organize and bargain collectively through representative of their own choosing” according to
Article I, Section 29 of the Missouri Constitution and the Missouri Supreme Court’s mandate in
Independence-Nat’l Educ. Ass’n v. Independence Sch. Dist., 223 S.W.3d 131 (Mo. banc 2007).
108. The Missouri Supreme Court expanded on its decision from Independence in
American Fed’n of Teachers v. Ledbetter, 387 S.W.3d 360 (Mo. banc 2012) holding that
collective bargaining imposes a duty of the parties to negotiate in good faith with the intent of
reaching an agreement. Id. at 362, 364. The Court stated:
Parties act in “good faith” when they act “without simulation or pretense, innocently and
in an attitude of trust and confidence.” Those parties act “honestly, openly, sincerely,
without deceit, covin, or any form of fraud.” Consequently, the course of a negotiation
between parties acting in good faith should reflect that both parties sincerely undertook to
reach an agreement.26
Id. at 367 (internal citations omitted).
109. Based on the above, Defendant City has failed to collectively bargain in good
faith and such refusal is a clear violation of Missouri law.
110. The OPOA has exerted all possible efforts to work with Defendant City to utilize
the collective bargaining process, yet Defendant City has implemented numerous changes to
policies, wages, hours, and terms and conditions of employment during the collective bargaining
process without negotiating or collectively bargaining with the OPOA or without reaching an
agreement on said topics with the OPOA.
111. The City has violated the mandate set forth by the Missouri Supreme Court in
Independence and its progeny requiring public employers to bargain in good faith with the intent
to reach an agreement with the representatives chosen by their employees.
DECLARATORY JUDGMENT UNDER SECTION 527 RSMO. et seq.
COMES NOW Plaintiffs, by and through counsel, and for Count I of this Petition, state
112. Plaintiffs hereby adopt and incorporate by reference, as if more fully set forth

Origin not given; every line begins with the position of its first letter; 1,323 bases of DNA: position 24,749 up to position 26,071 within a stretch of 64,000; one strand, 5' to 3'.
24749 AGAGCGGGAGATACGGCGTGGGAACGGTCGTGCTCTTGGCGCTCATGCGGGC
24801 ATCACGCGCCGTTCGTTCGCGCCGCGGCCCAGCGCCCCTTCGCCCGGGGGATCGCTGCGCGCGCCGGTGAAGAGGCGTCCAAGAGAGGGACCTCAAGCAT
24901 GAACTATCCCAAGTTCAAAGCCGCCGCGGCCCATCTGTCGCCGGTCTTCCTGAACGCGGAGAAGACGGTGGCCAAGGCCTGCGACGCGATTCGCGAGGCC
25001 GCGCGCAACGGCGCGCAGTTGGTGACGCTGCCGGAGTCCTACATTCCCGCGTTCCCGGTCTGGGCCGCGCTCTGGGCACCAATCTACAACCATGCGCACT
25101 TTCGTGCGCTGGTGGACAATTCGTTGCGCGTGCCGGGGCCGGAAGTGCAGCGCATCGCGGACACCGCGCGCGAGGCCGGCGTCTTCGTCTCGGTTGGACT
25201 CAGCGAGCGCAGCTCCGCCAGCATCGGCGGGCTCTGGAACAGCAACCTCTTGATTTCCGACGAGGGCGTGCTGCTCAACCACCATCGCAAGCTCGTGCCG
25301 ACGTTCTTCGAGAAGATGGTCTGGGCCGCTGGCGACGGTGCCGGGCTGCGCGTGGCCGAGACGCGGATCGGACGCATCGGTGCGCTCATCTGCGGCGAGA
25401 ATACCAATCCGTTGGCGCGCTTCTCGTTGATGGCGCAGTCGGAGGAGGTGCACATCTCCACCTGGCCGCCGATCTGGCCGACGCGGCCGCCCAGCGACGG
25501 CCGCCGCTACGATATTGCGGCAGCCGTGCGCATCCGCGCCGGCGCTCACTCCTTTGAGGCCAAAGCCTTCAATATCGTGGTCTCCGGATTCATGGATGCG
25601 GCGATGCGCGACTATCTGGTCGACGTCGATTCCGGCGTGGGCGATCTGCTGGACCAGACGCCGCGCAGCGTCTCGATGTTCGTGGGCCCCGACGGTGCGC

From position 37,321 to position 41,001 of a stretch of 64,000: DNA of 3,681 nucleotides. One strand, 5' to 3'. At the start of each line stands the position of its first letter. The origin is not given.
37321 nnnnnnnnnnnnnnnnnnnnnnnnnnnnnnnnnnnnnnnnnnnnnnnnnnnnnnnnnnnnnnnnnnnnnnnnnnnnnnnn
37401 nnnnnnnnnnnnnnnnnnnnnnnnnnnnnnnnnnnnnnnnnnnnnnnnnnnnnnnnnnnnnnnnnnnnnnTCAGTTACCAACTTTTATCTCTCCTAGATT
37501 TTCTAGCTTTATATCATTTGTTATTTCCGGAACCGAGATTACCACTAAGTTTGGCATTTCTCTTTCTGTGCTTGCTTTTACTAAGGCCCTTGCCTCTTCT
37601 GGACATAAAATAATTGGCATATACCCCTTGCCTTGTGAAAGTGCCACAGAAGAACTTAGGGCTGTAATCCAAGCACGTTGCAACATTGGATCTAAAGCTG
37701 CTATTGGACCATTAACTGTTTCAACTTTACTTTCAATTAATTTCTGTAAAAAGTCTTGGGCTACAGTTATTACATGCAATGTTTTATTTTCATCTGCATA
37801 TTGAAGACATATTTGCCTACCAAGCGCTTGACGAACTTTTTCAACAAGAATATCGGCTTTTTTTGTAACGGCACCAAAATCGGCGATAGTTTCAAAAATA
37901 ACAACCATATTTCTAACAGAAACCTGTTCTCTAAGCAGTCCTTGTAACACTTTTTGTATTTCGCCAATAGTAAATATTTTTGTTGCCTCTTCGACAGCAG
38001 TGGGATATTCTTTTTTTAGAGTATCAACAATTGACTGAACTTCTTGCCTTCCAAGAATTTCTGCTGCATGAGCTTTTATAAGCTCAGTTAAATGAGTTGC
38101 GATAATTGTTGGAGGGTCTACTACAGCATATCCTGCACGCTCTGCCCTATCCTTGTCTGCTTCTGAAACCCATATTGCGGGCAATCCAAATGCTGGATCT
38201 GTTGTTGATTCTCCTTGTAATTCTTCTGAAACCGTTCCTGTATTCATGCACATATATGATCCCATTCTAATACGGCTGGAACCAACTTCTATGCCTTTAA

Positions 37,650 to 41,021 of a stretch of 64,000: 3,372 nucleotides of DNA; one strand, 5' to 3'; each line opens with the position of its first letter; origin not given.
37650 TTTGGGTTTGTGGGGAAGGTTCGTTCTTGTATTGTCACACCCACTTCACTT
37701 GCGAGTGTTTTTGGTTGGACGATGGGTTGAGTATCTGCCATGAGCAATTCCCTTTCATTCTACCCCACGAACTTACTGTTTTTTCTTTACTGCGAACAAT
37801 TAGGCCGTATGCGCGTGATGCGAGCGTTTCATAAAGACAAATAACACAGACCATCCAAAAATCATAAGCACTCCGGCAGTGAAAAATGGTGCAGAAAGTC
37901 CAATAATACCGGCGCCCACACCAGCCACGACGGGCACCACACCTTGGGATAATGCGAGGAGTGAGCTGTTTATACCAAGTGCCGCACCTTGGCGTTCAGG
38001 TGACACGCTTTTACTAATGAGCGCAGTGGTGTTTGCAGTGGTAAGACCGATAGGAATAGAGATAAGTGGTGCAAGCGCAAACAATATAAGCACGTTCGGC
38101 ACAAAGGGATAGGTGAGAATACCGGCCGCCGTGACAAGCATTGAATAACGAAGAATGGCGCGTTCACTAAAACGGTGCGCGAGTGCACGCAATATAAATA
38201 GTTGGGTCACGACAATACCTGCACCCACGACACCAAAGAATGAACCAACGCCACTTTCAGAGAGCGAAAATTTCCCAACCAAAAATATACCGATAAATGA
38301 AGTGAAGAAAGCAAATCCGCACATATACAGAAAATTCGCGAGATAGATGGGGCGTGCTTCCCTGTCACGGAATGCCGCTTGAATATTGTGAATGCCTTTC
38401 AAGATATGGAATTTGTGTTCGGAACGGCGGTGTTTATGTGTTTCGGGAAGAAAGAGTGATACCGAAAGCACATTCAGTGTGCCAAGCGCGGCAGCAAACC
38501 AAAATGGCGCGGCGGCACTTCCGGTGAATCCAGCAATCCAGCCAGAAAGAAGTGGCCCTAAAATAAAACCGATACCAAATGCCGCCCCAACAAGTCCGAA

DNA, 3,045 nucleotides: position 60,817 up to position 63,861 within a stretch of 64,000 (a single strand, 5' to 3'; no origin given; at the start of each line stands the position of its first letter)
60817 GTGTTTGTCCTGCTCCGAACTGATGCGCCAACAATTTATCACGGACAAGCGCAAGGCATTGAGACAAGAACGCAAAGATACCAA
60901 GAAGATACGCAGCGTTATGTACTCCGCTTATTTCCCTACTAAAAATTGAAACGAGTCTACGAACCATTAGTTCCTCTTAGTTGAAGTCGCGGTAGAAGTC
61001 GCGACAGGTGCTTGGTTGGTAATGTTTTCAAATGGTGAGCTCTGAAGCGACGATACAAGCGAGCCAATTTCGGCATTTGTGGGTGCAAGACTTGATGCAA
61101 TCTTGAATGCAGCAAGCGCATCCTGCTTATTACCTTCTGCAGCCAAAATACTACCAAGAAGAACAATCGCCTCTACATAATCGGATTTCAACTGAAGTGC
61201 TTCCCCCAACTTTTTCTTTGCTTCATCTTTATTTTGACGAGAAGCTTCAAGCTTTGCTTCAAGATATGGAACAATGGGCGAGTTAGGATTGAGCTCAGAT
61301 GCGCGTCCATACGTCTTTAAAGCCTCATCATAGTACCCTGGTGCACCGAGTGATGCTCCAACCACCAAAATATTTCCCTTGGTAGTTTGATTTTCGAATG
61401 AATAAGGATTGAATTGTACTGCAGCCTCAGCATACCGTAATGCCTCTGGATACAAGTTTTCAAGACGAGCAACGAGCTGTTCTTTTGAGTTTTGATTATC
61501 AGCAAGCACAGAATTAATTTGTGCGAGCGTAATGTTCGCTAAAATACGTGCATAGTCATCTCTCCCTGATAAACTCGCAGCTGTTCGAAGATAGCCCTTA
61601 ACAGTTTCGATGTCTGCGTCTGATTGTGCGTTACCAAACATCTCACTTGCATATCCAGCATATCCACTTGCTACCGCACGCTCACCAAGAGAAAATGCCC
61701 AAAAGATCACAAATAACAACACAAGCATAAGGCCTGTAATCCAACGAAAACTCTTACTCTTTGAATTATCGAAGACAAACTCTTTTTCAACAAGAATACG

herein, paragraphs 1-111, as paragraph 112 of Count I of this Petition.
113. Plaintiffs FOP Lodge 15 and OPOA have associational standing in the
representation of their members’ constitutional rights.
114. The collective bargaining process, pursuant to Independence and its progeny,
requires bargaining in good faith defined as bargaining with the intent to reach an agreement.
115. Pursuant to Article I, Section 29 of the Missouri Constitution, the City’s police
officers, sergeants, and lieutenants have the right to bargain through representatives of their own 27
choosing and the City’s refusal to bargain with those representatives violates the constitutional
rights of Plaintiffs’ members.
116. The City’s consistent unilateral implementation of changes and policies during the
collective bargaining process without negotiation or collectively bargaining over the revisions
with the OPOA has resulted in violations of the constitutional rights of Plaintiffs’ members.
117. The City’s failure to bargain with the representatives chosen by the City’s
sergeants and lieutenants has resulted in violations of the constitutional rights of Plaintiffs’
118. The City’s rejection of the presence of Plaintiffs’ choice of bargaining
representatives at collective bargaining meetings has resulted in violations of the constitutional
rights of Plaintiffs’ members.
119. The City’s insistence on language that allows the City to change, amend, or
modify elements of a collective bargaining agreement during the term of an agreement has
resulted in violations of the constitutional rights of Plaintiffs’ members.
120. The City’s refusal to bargain over certain subjects of bargaining regarding City
employees’ wages, hours, and terms and conditions of employment has resulted in violations of
the constitutional rights of Plaintiffs’ members.
121. A controversy exists between the parties as to the matters stated herein and there
is no other adequate remedy at law.
122. FOP Lodge 15, OPOA and the City’s police officers, sergeants, and lieutenants
have a legally protectable interest in Defendant City meeting its obligations under the Missouri
Constitution and mandate stated in American Federation of Teachers to bargain in good faith. 28
123. By reason of the foregoing, a Declaratory Judgment under §527.010 RSMo. is
both necessary and proper in order to determine the rights, obligations and liabilities that exist
among the parties.
WHEREFORE, Plaintiffs request that this Court grant the following relief: (1) Issue a
declaratory judgment that Defendant has violated Plaintiffs’ members rights guaranteed by
Article I, Section 29 of the Missouri Constitution; (2) Order Defendant to immediately
collectively bargain in good faith with Plaintiffs as the representative chosen by its police
officers, sergeants, and lieutenants with regard to wages, hours, and other terms and conditions
or employment; (3) Appoint a special master to preside over the collective bargaining process;
(4) Order that Defendant pay Plaintiffs’ reasonable costs and attorneys’ fees associated with the
action herein; (5) Order Defendant to immediately rescind any and all policies and changes of
the wages, hours, and terms and conditions of employment for Plaintiffs that were instituted
during collective bargaining since October of 2008; and (6) Award such further relief as this
Court deems just and proper.
GREGORY KLOEPPEL, #47909
DANIELLE THOMPSON, #61688
Attorneys for Plaintiffs
9620 Lackland Rd.
St. Louis, MO 63114
Phone: (314) 423-8003
Fax: (314) 423-8054